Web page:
This is a sampling of The Education Report, Katy Murphy's Oakland schools blog. Read more at IBABuzz.com/education. Follow her at Twitter.com/katymurphy.

Nov. 29: Thirteen binders of material from the American Indian Model Schools charter school organization were delivered to the Oakland Unified School District offices this week in response to the "notice of violation" it had received this fall from OUSD.

The prospect of OUSD shutting down three of the city's top-scoring schools, displacing 1,210 students, stems from a Fiscal Crisis & Management Assistance Team report that was released in June. Auditors cited numerous examples of self-dealing and conflicts of interest by the organization's founder, Ben Chavis, and his wife, Marsha Amador.

Prompted by whistle-blower complaints and, later, a formal request from Alameda County Superintendent Sheila Jordan, investigators spent months poring through records. In June, they reported finding that Chavis, Amador and their numerous real estate and consulting businesses had received about $3.8 million in public funds between mid-2007 and the end of 2011. The organization's governing board, which is responsible for ensuring tax dollars are properly spent, did nothing to stop it, the report concluded.

Chavis served on the board for a period of time while he was employed as the organization's director. He was also the landlord -- his companies leased facilities to the schools -- and his wife handled the books. After announcing his retirement in 2007, Chavis continued to be involved in the schools and was paid as a consultant. He returned as director in 2011, but he has since stepped down once again.

The case has been turned over to the Alameda County District Attorney's Office. So far, no word on what, if any, criminal charges will be filed.

The Oakland school district has not released the response from AIM Schools, but Troy Flint, the district's spokesman, says we can expect a summary from OUSD next week.

"We just received a voluminous response -- thousands of pages -- from American Indian on Monday night and are still sorting through it. No determination has been made on when this matter will be heard by the Board," Flint wrote in an email.

What happens next?

1) The district evaluates the response.

2) If OUSD staff and board decide the response isn't sufficient to address the district's concerns, they will likely hold a public charter revocation hearing, which would have to be on or before Jan. 25.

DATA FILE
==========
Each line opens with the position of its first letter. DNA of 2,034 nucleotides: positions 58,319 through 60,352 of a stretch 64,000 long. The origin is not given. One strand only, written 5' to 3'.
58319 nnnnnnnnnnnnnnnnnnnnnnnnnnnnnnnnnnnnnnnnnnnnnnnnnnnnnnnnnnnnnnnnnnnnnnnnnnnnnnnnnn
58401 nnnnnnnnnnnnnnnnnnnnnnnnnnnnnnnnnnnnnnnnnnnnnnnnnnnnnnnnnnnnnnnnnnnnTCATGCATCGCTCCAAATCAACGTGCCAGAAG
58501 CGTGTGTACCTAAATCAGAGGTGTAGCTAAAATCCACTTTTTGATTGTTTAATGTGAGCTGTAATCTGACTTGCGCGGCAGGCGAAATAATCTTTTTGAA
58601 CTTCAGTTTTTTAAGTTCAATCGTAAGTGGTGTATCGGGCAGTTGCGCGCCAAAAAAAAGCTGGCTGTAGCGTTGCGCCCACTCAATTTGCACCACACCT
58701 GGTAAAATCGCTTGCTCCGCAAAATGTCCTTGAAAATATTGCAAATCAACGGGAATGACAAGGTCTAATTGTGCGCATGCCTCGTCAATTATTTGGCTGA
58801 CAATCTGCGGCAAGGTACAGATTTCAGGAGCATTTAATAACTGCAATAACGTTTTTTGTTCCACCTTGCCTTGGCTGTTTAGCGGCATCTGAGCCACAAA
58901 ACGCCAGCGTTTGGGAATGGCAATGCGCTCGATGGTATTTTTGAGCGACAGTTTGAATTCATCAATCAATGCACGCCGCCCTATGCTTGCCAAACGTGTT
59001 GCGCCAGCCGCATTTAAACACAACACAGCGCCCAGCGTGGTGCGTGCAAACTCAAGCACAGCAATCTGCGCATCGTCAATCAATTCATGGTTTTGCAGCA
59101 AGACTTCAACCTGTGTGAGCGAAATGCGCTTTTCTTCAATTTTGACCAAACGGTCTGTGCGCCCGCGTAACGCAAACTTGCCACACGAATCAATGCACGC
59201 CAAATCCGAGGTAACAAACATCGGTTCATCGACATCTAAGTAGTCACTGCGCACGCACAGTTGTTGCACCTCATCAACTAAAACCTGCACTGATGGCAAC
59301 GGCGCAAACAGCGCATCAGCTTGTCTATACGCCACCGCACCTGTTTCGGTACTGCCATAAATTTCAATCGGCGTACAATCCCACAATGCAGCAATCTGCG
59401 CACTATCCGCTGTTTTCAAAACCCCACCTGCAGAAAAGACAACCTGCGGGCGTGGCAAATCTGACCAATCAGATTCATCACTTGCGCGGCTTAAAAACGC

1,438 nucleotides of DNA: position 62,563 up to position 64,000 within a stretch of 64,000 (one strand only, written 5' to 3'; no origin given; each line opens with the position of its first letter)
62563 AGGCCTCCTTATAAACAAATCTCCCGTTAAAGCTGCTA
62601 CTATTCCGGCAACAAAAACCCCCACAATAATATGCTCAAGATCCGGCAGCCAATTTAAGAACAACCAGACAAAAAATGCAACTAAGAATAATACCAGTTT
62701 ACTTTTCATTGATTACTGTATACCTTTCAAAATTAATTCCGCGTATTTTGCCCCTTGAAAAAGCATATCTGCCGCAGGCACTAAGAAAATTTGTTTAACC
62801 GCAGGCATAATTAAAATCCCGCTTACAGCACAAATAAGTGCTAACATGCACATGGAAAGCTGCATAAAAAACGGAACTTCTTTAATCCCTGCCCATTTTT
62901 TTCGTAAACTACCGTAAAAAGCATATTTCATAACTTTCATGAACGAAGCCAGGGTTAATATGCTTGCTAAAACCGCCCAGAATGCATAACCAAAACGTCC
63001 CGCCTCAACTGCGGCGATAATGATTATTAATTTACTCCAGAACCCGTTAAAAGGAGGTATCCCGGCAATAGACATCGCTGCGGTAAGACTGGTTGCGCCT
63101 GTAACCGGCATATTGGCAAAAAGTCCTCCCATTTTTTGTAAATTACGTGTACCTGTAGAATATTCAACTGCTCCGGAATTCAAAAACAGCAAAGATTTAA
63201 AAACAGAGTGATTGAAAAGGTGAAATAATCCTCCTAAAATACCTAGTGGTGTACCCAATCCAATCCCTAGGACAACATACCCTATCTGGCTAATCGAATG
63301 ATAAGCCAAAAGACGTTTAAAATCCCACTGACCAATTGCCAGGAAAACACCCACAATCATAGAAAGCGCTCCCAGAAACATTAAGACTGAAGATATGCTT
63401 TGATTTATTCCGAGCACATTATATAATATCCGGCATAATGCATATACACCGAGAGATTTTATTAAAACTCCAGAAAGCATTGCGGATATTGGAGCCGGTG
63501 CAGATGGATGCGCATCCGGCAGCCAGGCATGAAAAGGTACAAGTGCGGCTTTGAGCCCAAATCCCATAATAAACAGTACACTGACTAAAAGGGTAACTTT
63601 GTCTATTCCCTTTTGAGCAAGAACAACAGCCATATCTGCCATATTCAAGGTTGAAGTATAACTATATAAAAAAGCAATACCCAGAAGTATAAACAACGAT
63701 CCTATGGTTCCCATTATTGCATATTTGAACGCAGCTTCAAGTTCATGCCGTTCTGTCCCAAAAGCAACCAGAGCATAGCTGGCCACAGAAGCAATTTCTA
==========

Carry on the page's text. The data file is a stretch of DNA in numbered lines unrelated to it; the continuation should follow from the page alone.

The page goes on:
3) Thirty to 60 days after the public hearing -- if there is such a hearing -- the OUSD board makes a final decision on whether to revoke the charters for all three American Indian Model schools.

As soon as I have the summary, I'll let you know. A message left for Jason Chu, the acting director of AIM Schools, was not immediately returned.

The three schools run by the American Indian Model organization are: American Indian Public Charter School (grades 5-8) at 3637 Magee Ave. in the Laurel district; American Indian Public Charter School II (K-8) at 171 12th St. in Chinatown; and American Indian Public High School, also on Magee Avenue.

Nov. 28: A new youth theater company, Gritty City Rep, opens its 2012-13 season Dec. 6 with a performance of "Anon(ymous)" by Naomi Iizuka. Gritty City's executive artistic director, Lindsay Krumbein, says most of the actors are Oakland public school students and that the company is the first of its kind in the city.

The group rehearses six hours a week in downtown Oakland. Its first show of the season opens at the Berkeley City Club Theatre on Dec. 6 and runs for two weeks. Krumbein describes "Anon(ymous)" as "very physical, minimalist, dealing with issues of war and immigration, exploitation of refugees -- relevant stuff. Not your typical 'high school theatre' by any stretch of the imagination."

You can catch an 8 p.m. performance at Berkeley City Club Theatre (2315 Durant Ave., Berkeley) on December 6, 7, 8, 13, 14, and 15 -- or a 2 p.m. show on Dec. 8 and 15. For details, go to www.grittycityrep.org.